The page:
Complexities of a gluten-challenge

Slices of bread for a gluten challenge - Dr Rodney Ford

Slices of bread for a gluten challenge – Dr Rodney Ford

The Question: “How long you would recommend doing a gluten-challenge for before I get my blood test done?”
“I have been gluten-free for over a year, but now I’m into my second week of the gluten-challenge (my GP said it needs 3 weeks, at 2 slices of bread a day) before testing for the gene and for anti-TTG antibodies. I’d rather stop having so much gluten as soon as possible, but without risking an unreliable diagnosis. Thanks”

The Context: Eating gluten to deliberately make you sick! A gluten challenge is usually embarked upon to make a definitive diagnosis of celiac disease. But such a challenge is inherently flawed. To make any sense of the “challenge”, you first need to define the end-points of the challenge, and then know what action to take when you get the results.

Complexities of a gluten-challenge

To sort out the difference between celiac disease and gluten-sensitivity is hard, because there is no clear distinguishing line between them. The symptoms are the same. The fundamental difference in is the definition: celiac disease is defined as gut damage caused by gluten. These conditions can also also co-exist. Gut damage can be slow to develop, such that in early celiac disease, the gut damage may not yet have developed. This can take decades.

Gluten challenges are complicated

Gluten challenges are complicated says Dr Rodney Ford

1) The end-points of the gluten-challenge differ. To diagnose celiac disease, you are looking for gut damage provoked by gluten. To diagnose gluten-sensitivity, you are looking for symptoms provoked by gluten.

2) The development of CD (gut damage) is very unlikely in people without the HLA gene markers (DQ2 and/or DQ8). So this should be tested for prior to a gluten-challenge. If absent, a prolonged gluten challenge will never cause gut damage.

3 Gut damage is traditionally confirmed by small bowel biopsy. But this cannot be viewed as the “gold standard”, because there are many pitfalls to the accuracy of this test. Early damage might not be seen through a microscope. It can take months or even years on gluten for observable gut damage to be seen.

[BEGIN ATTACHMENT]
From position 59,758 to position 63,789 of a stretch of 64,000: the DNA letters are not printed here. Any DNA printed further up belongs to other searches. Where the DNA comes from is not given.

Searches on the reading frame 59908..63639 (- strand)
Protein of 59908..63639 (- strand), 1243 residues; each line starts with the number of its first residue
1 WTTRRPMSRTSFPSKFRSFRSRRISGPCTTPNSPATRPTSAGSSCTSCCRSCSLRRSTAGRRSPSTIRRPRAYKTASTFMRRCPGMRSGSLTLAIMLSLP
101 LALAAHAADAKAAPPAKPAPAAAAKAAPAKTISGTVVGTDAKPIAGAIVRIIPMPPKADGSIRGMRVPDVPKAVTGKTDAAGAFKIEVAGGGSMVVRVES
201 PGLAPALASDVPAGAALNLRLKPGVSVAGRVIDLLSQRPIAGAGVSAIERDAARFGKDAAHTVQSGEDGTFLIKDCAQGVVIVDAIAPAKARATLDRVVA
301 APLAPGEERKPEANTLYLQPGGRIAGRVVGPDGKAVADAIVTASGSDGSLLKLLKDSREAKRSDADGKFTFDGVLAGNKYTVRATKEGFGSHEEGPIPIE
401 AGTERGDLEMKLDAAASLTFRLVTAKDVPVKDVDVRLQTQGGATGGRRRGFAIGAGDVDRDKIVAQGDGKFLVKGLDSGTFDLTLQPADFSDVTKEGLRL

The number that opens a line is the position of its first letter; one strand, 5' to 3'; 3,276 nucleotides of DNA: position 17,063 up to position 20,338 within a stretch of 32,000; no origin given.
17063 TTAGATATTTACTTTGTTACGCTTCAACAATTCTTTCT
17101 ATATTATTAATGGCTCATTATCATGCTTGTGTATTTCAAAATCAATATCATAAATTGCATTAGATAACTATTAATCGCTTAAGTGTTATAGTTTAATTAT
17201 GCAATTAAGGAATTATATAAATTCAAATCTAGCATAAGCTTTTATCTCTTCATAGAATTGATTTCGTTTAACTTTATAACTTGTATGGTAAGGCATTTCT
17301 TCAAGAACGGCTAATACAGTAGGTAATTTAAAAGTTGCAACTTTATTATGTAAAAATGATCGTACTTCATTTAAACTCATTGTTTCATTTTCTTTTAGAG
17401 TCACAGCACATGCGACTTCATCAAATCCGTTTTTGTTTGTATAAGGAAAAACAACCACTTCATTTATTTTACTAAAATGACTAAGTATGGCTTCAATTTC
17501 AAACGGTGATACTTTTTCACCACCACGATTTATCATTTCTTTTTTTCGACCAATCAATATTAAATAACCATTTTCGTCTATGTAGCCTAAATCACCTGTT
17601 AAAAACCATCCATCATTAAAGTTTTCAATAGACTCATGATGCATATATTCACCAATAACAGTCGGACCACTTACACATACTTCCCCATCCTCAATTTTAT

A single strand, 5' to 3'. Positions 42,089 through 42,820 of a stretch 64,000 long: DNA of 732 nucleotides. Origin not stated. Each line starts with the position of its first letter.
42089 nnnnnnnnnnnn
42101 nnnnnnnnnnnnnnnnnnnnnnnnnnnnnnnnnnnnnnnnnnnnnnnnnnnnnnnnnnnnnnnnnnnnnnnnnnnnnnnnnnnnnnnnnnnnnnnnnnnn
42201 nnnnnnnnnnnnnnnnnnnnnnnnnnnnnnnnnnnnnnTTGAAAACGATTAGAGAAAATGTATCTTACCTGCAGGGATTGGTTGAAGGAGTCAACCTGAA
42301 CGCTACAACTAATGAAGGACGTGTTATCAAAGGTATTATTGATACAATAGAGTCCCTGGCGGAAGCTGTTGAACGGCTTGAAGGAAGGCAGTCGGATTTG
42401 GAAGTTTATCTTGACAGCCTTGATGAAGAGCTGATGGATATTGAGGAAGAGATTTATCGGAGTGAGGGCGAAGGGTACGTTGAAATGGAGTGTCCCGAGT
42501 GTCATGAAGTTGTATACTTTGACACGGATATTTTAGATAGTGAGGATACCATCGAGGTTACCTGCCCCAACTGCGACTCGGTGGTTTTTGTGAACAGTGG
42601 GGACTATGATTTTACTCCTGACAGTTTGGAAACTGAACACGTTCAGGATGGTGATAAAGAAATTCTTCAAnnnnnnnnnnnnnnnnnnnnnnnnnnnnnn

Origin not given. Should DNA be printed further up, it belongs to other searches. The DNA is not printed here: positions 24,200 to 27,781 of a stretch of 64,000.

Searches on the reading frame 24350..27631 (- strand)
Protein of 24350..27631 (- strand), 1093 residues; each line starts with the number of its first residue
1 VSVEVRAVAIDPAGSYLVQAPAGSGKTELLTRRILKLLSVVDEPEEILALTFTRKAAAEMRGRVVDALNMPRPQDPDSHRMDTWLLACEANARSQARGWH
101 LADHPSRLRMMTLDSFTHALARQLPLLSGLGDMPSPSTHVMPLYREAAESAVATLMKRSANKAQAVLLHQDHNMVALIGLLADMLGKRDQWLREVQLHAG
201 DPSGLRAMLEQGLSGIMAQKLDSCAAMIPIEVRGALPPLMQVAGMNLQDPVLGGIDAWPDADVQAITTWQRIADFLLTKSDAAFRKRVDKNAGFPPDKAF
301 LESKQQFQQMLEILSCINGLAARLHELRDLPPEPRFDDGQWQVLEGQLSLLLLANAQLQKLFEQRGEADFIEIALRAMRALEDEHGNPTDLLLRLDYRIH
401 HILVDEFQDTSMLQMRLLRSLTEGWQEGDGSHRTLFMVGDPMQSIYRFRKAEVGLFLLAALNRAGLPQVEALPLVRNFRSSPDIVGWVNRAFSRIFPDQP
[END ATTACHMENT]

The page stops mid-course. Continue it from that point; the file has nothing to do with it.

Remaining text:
4) Blood tests (DGP, tTG and EMA) are accurate at detecting gut damage, but can take months and years to become positive.

5) High doses of gluten are needed to damage the gut. A review ( suggested that a 3-month high-dose gluten-challenge is suitable to diagnose the majority of CD patients. But in some cases, prolonged challenge was needed to verify diagnosis. These studies were mostly done on patients who had already been demonstrated previously to have celiac disease. In children, between 70-100% developed positive celiac blood test results within three months while eating gluten. In adults, between 50-100% showed positive test results within three months. But in previously undiagnosed people, it might take a lot longer to see a result.

6) If your biopsy is negative after the gluten-challenge, and if you carry a celiac gene, and if you continue to eat gluten, then you need yearly blood tests to determine if you are developing celiac disease (many people with celiac disease have few if any symptoms).

7) If you got symptoms on the gluten-challenge, then this tells you that gluten is bad for you, but symptoms cannot distinguish between celiac disease and gluten-sensitivity. If you get symptoms, you should be on a gluten-zero diet, whatever your diagnosis.

By Rodney Ford